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Selangor State Park

Selangor State Park

The Selangor State Park is a park located in Gombak District, Selangor, Malaysia. The 914.41 square kilometre park was gazetted on by the state on January 25, 2007. Upon its establishment, it became the second largest park in Peninsular Malaysia with the largest being the Taman Negara.

It is over 108,000 hectares in size and is the third largest park in Peninsular Malaysia.

Role of the Park
Selangor and the Federal Territories of Kuala Lumpur and Putrajaya depend on the Park for their most basic needs of clean air, water and maintenance of the local climatic stability. The Park thus helps to guarantee the quality of life enjoyed by these communities.

Protecting Water Resource
The forests of Taman Negeri Selangor protect and are catchment for water contributing to the upper reaches of all major rivers in Selangor. These rivers are Sungai Bernam, Sungai Selangor, Sungai Klang and Sungai Langat. The Park area also feeds the five water-supply reservoirs that provide 98% of the water supply to Selangor, Kuala Lumpur and Putrajaya. These dams are the Sungai Selangor, Batu, Klang Gates, Langat and Semenyih dams. Ecologically, Taman Negeri Selangor helps to maintain the biodiversity in the river basins and preserve the water quality of the rivers.

Reducing Downstream Floods
The forest cover of Taman Negeri Selangor provides the important ecological function of natural flood mitigation for Selangor, Kuala Lumpur and Putrajaya. The forests absorb moisture through plant roots and sponge up large quantities of rainfall in their organically enriched soil system. Thus, the Park serves in water catchment and also as a natural buffer against flooding that is typically most felt in settlements and population centres farther downstream. The natural forest also helps to reduce soil erosion and sedimentation of the reservoirs.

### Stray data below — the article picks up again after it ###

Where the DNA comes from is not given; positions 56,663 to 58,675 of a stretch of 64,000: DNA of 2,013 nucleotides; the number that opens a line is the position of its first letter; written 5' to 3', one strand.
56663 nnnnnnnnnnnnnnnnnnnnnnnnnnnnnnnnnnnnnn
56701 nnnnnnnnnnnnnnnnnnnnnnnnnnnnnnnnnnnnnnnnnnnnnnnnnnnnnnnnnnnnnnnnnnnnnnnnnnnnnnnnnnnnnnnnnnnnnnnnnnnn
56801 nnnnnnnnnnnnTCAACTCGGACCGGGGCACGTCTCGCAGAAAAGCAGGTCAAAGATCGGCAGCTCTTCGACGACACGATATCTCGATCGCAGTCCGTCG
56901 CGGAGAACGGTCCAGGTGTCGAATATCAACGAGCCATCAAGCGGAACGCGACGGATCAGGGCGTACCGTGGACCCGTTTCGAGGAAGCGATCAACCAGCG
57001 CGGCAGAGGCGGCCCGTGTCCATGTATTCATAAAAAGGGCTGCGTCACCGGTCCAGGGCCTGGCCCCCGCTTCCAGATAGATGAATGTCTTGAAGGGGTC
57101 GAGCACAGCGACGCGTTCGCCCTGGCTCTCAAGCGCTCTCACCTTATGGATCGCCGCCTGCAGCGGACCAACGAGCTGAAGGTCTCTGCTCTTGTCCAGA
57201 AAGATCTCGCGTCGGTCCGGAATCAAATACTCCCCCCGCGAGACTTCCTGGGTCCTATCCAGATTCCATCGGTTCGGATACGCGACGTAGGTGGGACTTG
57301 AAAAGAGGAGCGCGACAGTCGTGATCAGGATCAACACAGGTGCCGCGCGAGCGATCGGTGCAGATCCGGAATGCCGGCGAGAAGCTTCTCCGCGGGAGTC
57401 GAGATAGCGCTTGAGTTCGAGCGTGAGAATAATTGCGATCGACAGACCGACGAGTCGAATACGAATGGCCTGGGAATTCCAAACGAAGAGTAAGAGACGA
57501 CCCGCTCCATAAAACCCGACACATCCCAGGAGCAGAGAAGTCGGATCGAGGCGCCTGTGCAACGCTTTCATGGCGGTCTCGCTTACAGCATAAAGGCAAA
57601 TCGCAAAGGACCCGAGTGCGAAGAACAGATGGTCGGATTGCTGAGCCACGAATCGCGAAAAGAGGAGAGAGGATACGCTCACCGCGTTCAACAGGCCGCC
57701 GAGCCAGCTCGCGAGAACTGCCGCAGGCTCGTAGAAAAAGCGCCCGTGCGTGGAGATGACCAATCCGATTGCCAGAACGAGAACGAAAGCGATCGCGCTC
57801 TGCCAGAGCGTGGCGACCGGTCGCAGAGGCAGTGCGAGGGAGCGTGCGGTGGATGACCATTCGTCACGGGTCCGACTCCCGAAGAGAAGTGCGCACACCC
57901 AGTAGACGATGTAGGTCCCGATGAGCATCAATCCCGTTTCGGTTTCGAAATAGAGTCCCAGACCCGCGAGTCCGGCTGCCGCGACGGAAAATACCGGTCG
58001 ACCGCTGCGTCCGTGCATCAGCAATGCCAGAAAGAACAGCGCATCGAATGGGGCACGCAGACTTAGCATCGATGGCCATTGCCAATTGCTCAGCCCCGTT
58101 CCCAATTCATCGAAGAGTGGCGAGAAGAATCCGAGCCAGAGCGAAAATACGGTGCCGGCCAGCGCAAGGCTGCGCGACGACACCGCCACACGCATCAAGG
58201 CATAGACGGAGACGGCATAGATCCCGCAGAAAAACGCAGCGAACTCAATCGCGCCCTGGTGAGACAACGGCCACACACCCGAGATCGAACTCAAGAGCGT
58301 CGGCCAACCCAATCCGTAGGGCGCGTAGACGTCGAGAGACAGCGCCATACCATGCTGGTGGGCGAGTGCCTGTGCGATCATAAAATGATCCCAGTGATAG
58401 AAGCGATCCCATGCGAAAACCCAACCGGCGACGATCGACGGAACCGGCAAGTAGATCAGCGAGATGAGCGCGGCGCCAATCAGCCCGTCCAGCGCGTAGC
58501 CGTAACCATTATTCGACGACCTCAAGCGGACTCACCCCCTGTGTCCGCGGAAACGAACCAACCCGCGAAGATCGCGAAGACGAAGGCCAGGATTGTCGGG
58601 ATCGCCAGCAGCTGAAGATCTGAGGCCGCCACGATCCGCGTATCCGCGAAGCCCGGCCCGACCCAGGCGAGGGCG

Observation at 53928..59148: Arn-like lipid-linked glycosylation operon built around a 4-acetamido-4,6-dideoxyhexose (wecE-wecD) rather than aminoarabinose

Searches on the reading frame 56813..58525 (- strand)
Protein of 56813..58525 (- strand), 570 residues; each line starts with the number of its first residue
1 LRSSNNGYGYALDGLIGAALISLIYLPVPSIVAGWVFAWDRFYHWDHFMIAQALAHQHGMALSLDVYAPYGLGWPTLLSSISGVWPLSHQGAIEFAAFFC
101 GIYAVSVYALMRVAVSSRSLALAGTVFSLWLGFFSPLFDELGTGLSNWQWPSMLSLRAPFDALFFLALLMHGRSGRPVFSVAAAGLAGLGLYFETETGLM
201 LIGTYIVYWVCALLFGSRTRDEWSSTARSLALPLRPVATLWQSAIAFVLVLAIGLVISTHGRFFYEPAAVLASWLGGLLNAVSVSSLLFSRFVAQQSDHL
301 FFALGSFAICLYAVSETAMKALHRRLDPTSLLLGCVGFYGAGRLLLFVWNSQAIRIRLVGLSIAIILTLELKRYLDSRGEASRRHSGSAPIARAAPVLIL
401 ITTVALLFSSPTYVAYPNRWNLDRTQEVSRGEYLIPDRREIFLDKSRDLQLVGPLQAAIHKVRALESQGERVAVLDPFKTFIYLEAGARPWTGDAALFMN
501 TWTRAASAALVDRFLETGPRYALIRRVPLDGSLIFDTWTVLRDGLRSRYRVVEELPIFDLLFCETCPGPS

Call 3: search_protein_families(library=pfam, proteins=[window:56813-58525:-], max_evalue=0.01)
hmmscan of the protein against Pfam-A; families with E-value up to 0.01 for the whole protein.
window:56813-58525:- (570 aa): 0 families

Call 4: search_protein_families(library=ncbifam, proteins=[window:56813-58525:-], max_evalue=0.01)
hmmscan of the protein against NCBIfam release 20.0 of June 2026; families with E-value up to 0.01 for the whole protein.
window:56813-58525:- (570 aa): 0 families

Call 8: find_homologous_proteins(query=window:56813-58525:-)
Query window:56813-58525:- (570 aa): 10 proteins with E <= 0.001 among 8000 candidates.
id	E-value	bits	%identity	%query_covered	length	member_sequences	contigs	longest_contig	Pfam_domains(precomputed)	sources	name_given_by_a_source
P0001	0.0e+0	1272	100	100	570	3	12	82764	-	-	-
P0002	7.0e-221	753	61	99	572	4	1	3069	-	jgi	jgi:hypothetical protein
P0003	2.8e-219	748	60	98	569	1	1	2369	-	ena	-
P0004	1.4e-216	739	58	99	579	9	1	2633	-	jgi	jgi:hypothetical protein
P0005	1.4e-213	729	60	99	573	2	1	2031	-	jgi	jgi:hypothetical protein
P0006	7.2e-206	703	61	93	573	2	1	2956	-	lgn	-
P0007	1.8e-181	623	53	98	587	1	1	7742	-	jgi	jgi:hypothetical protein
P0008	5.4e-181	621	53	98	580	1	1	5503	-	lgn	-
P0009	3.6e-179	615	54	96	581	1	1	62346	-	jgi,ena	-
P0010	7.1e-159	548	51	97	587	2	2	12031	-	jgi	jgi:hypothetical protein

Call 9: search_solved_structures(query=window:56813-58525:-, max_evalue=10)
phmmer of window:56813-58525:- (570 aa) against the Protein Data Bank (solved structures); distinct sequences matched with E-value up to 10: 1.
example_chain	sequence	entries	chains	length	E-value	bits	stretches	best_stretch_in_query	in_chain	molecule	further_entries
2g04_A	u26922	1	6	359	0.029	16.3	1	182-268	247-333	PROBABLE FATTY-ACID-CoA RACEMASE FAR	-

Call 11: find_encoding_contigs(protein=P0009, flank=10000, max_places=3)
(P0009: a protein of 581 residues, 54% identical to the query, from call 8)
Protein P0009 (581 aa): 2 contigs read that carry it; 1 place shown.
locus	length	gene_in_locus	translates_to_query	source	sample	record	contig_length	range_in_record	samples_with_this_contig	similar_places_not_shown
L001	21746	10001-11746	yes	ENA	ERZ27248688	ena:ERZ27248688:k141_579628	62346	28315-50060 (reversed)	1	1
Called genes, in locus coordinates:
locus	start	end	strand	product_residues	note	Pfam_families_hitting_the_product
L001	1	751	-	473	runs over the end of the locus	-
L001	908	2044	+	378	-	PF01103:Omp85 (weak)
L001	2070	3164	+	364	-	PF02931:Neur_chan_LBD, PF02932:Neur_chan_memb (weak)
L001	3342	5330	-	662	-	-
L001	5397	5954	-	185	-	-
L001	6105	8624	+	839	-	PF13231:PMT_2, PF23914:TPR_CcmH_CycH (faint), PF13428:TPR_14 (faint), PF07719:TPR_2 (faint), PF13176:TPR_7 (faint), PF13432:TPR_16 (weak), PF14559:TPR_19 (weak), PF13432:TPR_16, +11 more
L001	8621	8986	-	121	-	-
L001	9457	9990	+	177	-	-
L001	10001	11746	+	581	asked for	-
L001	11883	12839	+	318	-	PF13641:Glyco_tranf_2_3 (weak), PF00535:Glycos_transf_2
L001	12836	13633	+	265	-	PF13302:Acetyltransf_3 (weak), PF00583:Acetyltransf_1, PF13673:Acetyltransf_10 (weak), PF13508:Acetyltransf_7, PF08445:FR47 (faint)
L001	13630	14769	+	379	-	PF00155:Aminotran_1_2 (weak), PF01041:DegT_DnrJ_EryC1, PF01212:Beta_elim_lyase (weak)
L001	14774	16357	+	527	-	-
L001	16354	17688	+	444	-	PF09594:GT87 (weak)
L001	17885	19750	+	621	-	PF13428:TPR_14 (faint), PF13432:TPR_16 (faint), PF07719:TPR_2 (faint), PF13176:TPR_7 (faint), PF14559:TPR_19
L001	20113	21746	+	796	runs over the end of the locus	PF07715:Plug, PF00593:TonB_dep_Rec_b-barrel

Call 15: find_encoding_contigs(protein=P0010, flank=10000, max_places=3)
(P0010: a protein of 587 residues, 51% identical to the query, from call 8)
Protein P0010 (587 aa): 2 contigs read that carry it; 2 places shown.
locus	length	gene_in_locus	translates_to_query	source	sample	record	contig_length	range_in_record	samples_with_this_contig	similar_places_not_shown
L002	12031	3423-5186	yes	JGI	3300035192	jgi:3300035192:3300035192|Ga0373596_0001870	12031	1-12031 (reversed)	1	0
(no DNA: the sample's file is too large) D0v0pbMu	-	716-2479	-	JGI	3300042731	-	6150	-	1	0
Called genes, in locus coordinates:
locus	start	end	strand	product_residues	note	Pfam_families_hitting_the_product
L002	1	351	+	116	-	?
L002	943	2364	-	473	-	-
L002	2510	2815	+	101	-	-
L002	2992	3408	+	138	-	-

Protecting Steep Slopes
The majority of the State Park is highland over 300 meters above sea level, with steep slopes greater than 25 degrees. This environmentally sensitive area is particularly vulnerable to soil erosion and landslides. The thick forest, together with the leaf litter and other organic debris, help reduce the direct impact of rain on the soil. The extensive root systems of natural vegetation hold the soil in place.

The Park area, rich in fauna and flora, is significant in maintaining existing levels of biodiversity resources. The wealth of the biodiversity of the Park also contributes to Malaysia’s classification as one of the mega-biodiversity countries in the world. Documented within the Park are:
much of some 3140 vascular plant species recorded for Selangor are now conserved
114 mammal species have been documented
355 bird species can be found
104 freshwater fish species have been recorded
202 reptilian and amphibian species occur

The Klang Gates Quartz Ridge
Resembling the back of a dragon, the Klang Gates Quartz Ridge is a world-class geological wonder and a key feature of the Selangor State Park. Made up entirely of white milky quartz, it is one of the longest quartz outcrops of its kind in the world, measuring about 14 km long above ground and up to 50 m wide at certain sections. This Ridge can be classified as a geotope, having outstanding geological value. The Ridge is estimated to be 170 million years old. It is located just outside the north-eastern part of Kuala Lumpur, stretching from Taman Seri Gombak to Kampung Kemensah. The Klang Gates Dam was built at a small natural opening (gap) separating the two main stretches of the Ridge, namely Bukit Batu Tabor in the west and Bukit Chondong in the east.

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